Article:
October 14, 2005
The Texas Department of State Health Services (DSHS) is reminding people not to harvest and eat oysters, clams, mussels or whelks from Texas coastal waters because of red tide, an algae bloom. The warning does not apply to shrimp, finfish, crabs, commercially harvested oysters from Galveston Bay or to commercial seafood products from other states or countries.
The algae contain a toxin that can accumulate in the tissue of oysters, clams, mussels and whelks and cause neurotoxic shellfish poisoning, or NSP, in humans who consume them. NSP symptoms can include nausea, dizziness, dilated pupils and tingling sensations in the extremities.
The red tide toxin can become aerosolized and cause coughing and irritation of the throat and eyes. People with respiratory conditions such as asthma may experience more pronounced symptoms. Respiratory symptoms usually subside when affected people leave the red tide areas.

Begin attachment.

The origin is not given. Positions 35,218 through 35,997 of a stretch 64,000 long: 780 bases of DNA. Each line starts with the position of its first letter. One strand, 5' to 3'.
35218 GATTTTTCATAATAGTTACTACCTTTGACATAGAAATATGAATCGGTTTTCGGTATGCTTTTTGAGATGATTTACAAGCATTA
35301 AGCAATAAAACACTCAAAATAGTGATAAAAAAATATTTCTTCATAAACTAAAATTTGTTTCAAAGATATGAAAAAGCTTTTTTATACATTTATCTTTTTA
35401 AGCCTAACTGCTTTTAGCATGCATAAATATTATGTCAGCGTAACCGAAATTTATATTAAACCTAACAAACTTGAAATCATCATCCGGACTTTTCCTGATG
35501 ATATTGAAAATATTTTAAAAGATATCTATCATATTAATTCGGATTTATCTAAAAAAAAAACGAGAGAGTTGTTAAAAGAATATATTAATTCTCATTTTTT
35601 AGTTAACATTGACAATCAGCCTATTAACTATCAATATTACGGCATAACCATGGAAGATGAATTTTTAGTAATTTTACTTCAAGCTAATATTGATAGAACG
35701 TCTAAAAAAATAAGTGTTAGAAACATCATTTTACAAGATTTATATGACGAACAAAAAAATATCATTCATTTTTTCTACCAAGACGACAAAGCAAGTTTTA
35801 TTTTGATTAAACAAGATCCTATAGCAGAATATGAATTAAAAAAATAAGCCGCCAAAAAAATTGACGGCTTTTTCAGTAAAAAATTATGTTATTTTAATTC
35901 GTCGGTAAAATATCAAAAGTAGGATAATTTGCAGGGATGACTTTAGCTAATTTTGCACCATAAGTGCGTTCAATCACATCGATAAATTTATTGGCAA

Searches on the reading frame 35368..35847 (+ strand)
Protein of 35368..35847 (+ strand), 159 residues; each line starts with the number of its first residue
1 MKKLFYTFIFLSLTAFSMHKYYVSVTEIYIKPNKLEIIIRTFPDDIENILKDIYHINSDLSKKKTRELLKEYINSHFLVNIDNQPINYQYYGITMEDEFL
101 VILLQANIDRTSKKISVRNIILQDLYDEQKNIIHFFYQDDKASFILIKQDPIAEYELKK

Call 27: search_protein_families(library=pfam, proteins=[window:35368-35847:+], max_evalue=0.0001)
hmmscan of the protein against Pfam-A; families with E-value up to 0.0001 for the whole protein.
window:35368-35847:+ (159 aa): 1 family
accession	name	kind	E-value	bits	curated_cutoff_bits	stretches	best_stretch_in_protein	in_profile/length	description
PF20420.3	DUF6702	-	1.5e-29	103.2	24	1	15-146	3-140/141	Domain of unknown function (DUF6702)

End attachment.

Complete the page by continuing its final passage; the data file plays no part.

DSHS officials said red tide has been observed in the Lower Laguna Madre, South Padre Island, Port Mansfield and Corpus Christi Bay areas.
However, all Texas coastal water is closed to the harvesting of oysters, clams and mussels, except for the commercial oyster harvesting in Galveston Bay.
Open season for oysters begins Nov. 1 each year, but DSHS officials said the opening could be delayed in affected areas this year because the toxin can remain in oyster tissue for several weeks.
Red tide updates can be found on the Texas Parks and Wildlife Department Web site, www.tpwd.state.tx.us/landwater/water/environconcerns/hab/redtide/.
(News Media: for more information contact Kirk Wiles, DSHS Seafood and Aquatic Life Group, at 512-834-6757; or Doug McBride, DSHS Press Officer, 512-458-7524.)